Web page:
Author A.J. Jacobs: "I Didn't Know Cavemen Had Sushi"
|A.J. Jacobs attempts to juice.|
As a follow-up, Jacobs decided to learn everything he could in The Know-It-All. In his latest book, Drop Dead Healthy (Simon & Schuster $26.00), he decided to go on a quest to become the healthiest person alive, by exploring every possible avenue, from dieting to wearing a helmet around New York City (because you never know when something heavy is going to drop from an office building window).
Jacobs told Short Order, his new memoir came about when he was hospitalized with pneumonia. "I never really took care of myself. I was that skinny/fat guy - you know, who looked like a snake that swallowed a goat. My wife told me she didn't want to be a widow in her 40s."
That's when it hit him that he should explore the world of being healthy. Enlisting a team of medical advisers, doctors, nutritionists, and interviewing diet gurus and health nuts, Jacobs' goal was to improve every part of his being -- his weight, health, sex life, posture, and longevity. In his search, he tried almost every diet, from mainstream to strange.
From the Mediterranean diet ("this has the most scientific evidence behind it"), to the Paleo diet ("these Paleo people are hard core. They want to eat like cavemen so they'll they eat nuts, berries, and meat but no grains. Because cavemen didn't have grains. There's a contingent of cavemen that will only eat raw food and sushi. I didn't know cavemen had sushi"), A.J. explored countless nutrition trends and fads.
Surprisingly, he found out the diet that requires the most work and prep time is the vegan raw food diet. "Not cooking is the most labor intensive diet I've ever seen. You have to juice, then you have to clean the juicer. Then the dehydrator takes eight hours to yield one dried strawberry. You burn a lot of calories just waiting for your dinner."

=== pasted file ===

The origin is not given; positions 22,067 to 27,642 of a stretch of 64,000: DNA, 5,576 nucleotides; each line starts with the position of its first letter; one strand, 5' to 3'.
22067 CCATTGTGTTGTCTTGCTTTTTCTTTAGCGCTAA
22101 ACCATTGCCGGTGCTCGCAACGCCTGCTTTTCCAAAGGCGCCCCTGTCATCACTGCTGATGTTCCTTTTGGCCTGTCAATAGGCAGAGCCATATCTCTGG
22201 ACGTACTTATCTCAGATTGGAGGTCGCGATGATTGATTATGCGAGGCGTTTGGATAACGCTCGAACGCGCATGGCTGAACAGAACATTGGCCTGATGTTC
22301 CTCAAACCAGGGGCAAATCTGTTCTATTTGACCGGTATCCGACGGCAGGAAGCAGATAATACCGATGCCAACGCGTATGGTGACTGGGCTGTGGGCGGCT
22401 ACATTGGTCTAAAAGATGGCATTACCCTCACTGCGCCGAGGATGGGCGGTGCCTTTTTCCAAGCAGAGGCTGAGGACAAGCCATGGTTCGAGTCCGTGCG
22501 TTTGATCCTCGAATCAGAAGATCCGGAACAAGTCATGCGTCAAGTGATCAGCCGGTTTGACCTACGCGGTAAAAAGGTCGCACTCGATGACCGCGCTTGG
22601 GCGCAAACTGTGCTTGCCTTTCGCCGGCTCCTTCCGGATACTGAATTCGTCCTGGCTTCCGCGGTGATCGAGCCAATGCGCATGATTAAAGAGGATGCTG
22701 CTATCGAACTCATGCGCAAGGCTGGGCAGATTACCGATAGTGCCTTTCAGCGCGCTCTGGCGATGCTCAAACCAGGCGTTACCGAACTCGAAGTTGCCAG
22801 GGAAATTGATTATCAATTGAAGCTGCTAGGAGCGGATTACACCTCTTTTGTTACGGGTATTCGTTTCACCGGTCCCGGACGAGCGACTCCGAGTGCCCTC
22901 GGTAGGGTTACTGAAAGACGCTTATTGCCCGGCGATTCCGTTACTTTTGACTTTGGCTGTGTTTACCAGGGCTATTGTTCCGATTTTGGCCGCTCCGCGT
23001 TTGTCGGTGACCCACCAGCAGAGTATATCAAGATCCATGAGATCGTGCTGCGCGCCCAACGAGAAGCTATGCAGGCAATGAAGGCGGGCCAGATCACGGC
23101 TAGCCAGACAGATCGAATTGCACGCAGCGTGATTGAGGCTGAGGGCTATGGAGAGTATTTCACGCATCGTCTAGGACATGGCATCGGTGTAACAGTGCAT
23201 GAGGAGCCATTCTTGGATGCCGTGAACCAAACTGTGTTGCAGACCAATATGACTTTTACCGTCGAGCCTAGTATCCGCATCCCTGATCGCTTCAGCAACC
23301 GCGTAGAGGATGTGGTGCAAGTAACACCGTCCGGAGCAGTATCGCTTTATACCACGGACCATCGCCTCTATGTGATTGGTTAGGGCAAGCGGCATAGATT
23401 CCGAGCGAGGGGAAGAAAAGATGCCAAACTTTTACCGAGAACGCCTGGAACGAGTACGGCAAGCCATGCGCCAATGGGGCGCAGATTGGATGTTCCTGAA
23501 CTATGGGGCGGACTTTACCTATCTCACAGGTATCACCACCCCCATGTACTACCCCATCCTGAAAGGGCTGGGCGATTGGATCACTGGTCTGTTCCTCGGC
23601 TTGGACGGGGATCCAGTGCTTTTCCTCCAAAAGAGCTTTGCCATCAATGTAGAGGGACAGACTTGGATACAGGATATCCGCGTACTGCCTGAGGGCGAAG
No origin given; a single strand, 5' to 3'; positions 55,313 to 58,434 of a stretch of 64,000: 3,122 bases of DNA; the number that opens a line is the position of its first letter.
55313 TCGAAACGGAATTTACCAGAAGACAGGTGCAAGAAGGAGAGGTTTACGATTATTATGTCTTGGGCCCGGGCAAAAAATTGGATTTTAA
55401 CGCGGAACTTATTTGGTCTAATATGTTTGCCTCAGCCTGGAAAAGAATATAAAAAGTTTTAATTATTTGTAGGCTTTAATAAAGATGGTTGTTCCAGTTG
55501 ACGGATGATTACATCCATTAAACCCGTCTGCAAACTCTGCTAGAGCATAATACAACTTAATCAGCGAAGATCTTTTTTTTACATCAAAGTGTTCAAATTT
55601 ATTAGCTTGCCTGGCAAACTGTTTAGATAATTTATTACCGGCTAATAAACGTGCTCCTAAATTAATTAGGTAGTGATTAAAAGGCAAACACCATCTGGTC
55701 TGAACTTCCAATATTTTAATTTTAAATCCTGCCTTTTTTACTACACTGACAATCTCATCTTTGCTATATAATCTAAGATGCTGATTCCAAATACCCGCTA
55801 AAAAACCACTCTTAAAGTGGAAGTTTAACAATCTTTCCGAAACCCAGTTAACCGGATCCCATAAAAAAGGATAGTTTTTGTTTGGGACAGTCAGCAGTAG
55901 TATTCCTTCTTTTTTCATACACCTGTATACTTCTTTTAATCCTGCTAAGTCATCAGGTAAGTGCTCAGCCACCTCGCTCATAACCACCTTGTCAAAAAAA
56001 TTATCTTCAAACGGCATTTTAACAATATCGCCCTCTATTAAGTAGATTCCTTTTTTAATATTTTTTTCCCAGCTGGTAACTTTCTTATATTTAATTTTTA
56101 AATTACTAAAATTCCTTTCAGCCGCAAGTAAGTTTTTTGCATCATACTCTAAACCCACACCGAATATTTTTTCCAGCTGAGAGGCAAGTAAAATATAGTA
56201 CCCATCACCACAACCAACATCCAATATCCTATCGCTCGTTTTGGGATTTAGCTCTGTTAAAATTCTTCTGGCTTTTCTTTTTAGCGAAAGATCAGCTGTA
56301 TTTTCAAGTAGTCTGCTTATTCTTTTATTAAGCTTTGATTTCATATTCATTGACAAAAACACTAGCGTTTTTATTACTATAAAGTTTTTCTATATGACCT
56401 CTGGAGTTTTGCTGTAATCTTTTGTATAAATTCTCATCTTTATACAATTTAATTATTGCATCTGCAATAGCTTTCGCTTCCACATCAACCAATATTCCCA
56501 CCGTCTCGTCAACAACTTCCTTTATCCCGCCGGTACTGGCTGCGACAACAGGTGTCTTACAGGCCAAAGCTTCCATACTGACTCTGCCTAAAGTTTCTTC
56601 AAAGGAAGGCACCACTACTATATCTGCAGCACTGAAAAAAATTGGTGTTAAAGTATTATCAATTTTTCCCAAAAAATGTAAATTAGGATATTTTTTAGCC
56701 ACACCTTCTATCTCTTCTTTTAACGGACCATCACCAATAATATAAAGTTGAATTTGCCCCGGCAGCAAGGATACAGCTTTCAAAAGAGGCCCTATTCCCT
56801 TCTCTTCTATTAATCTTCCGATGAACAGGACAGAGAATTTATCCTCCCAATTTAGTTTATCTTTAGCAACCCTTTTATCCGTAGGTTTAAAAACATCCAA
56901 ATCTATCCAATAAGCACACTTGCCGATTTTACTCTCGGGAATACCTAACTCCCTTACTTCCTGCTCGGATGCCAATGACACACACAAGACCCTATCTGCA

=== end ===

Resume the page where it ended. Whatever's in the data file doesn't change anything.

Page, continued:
In addition to diet, Jacobs tried a host of exercise regimens, from running around Central Park barefoot and shirtless (again, with cavemen) to yoga and weight training. What works best?
Jacobs found that a strenuous workout for short intervals is better than jogging at a leisurely pace for 45 minutes. Not that jogging isn't good for you. In fact, walking is fantastic. What's the real killer? Sitting down for extended periods of time. After learning that factoid, Jacobs installed a treadmill in his office and wrote his memoir while walking. While most authors can tell you the number of chapters in their book, Abrams shares the mileage, "It took me about 1200 miles to write", he quips.
Abrams shared some other tips for being the healthiest person ever, including:
- Noise is a huge health hazard. People who live in loud places have 203 times more heart attacks, because noise stresses us out, and stress leads to heart disease.
- Drink cold water. When you drink icy water, your body works more to heat up the water, burning an extra 70 calories a day.
- There's increasing evidence that heart disease is linked to gum disease, so floss. Jacobs said one doctor ("who might an alarmist"), claims flossing adds six years to your life.
- Coffee, in moderation, is good for you, with limits. Jacobs said, "you don't want to go too much, you don't want to go more than one or two cups a day."
- Same for booze. Alcohol, in moderation, is also very healthy. But don't think the more you drink, the longer you live. You're only allowed to drink one serving a day. After that the benefits go down.
- Joy is important to our health. There's a time for being extravagant, both in eating, drinking, and enjoying yourself -- in moderation. That's all part of being a member of society, so most of all, don't follow any diet or exercise to the point of obsession.
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